[vimeo 167793828 w=1920 h=1080]

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FOLI is a word that throughout Africa is interpreted as RHYTHM. This all-new immersive event will illustrate how cultures in Africa use drum and dance to tell the story of the human life cycle. CinemaSalem and Creative Salem are proud to present an extraordinary event led by dance instructor/professor Greg Coles and his students highlighting and educating audience members through a blend of dance, photography, drum, text and video. This will be an educational, invigorating and transformative evening you do not want to miss.

https://bit.ly/FOLI-TICKETS-CINEMASALEM

This spectacular celebration of African drum and dance is called “FOLI:  Rhythm of African Life”. Part light show, part dance celebration, and part music extravaganza, this one-night-only, immersive experience creates a visceral depiction of African life through drum, dance and photography by Allison Williams from her journey to Africa. 

During ceremonies and cultural rituals, Africans use rhythm and dance to celebrate individual and community arrival at or passage through a life stage.  

These stages (birth, growth, maturity, transition and transcendence) mark the progression of an African’s life from the birth of a person to the growth of an individual to the maturation of an adult to the selection of a family to a role in the community to a life remembered.  

The goal of African life is to live a life worthy of being remembered so that one’s name would be given to a newborn in the hopes of that child will take on your strengths and serve the community as well as you served.  

Revisiting this life cycle through ritual and ceremony focuses attention on the best in African life to serve the greater good.  The community becomes stronger as the individual becomes stronger through the giving of a name. 

The goal of African life is to live a life worthy of being remembered so that one’s name would be given to a newborn in the hopes of that child will take on your strengths and serve the community as well as you served.  

Revisiting this life cycle through ritual and ceremony focuses attention on the best in African life to serve the greater good.  The community becomes stronger as the individual becomes stronger through the giving of a name. 

Greg Coles is a native New Yorker who was raised in Connecticut where he attended Walsh School (Valedictorian), The Taft School (Track Team Captain, England High Hurdle Champion), Alvin Ailey American Dance Theater School (Scholarship Student) and finished his undergraduate degree at Wesleyan (Soloist in Ebony Singers Choir, Drummer in a Jazz Band, VP of Student Events Committee, Guest House Manager).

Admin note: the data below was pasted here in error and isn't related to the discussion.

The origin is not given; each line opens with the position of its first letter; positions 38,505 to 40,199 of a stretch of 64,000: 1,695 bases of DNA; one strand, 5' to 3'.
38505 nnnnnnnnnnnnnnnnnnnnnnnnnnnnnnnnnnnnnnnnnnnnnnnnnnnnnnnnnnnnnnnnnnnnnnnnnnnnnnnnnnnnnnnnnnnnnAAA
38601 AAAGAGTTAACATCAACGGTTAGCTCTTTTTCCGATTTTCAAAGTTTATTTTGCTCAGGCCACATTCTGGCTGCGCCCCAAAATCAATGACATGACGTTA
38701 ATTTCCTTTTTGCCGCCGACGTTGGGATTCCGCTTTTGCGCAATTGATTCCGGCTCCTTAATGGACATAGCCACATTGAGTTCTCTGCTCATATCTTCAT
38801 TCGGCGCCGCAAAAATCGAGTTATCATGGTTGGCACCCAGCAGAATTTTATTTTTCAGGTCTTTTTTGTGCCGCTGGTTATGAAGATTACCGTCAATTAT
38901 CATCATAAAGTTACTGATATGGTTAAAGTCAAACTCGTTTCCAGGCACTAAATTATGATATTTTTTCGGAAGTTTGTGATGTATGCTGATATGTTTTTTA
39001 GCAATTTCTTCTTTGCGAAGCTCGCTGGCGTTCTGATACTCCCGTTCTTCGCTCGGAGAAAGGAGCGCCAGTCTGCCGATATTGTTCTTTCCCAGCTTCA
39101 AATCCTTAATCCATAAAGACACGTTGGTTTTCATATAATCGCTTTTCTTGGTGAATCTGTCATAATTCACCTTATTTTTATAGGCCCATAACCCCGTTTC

Greg combines his love of art with his knowledge of business.

A singer (voiced at high baritone, middle and high tenor with contralto up to soprano falsetto) and musician (piano and drums), as a teenager Greg used his voice to perform for thousands as a soloist in various church choirs; used the piano to put his music composition and choral leadership skills to use during his nearly 20 year career as a worship team Member and Choir Director for worship teams; lead many in praise and worship as a Worship Team Leader and Elder of Music Ministry for churches; and, played drums (Latin percussion, African drums and the traditional drum kit) for a college jazz band, numerous worship teams and hundreds of dance classes, all from his teen years to the present.

In Boston, Greg completed his MBA at Harvard.  While at Harvard he revived his drum and dance career.  Thus, although a technology professional (System Engineer and Sales), Sigma Black Belt and Business Strategist (Consultant) with work at IBM, Xerox, Forrester Research, IKON Office Solutions, Rennaisance Worldwide and The Burton Group; Greg pursued his passion for the arts by forming and running his own company, Greg Coles Dance and Drum; and a band, Picante Soul.  

These endeavors helped him understand how to make art his fulltime passion.

He uses his consulting and business skills to keep the business in his art and; of course, he makes art his business, building community through the arts, learning as he goes.  

He commits to being a lifelong learner as a student of languages and an avid reader and student of the human situation.  He reads old English writers, American classics, women writers, African American classics, sociology writers, religious writers, self help models, art critics, historians, playwrites, fiction, non-fiction and books of antiquity.  He seeks to understand (people and their behavior), to help (when his skills may be properly applied) and to grow (through cultural immersion).  He receives current tutoring in Spanish, Italian and French; and, learns songs in the above plus in African dialects and in Portuguese.

Greg’s lifelong study is know how African dance affects identity development, enhances community making and parents almost every other form of dance.  At age 12 he was in his first African dance company, The Takata Dancers, and continues to study and teach the (story telling) dances of Mali, Senegal and Guinea, West Africa.  In 2000, he visited and danced in Mali.

He is Guest Lecturer of Dance at Tufts Univeristy, Visiting Professor of Dance at Salem State University, African Dance Teacher at The Dance Place, Latin Dance Instructor at North Shore Performing Arts Center; and, runs numerous classes, public and private entainment events and school enrichment programs.

This is an original production presented by CinemaSalem and Creative Salem for the first time in the world. Don’t miss it!

TICKETS

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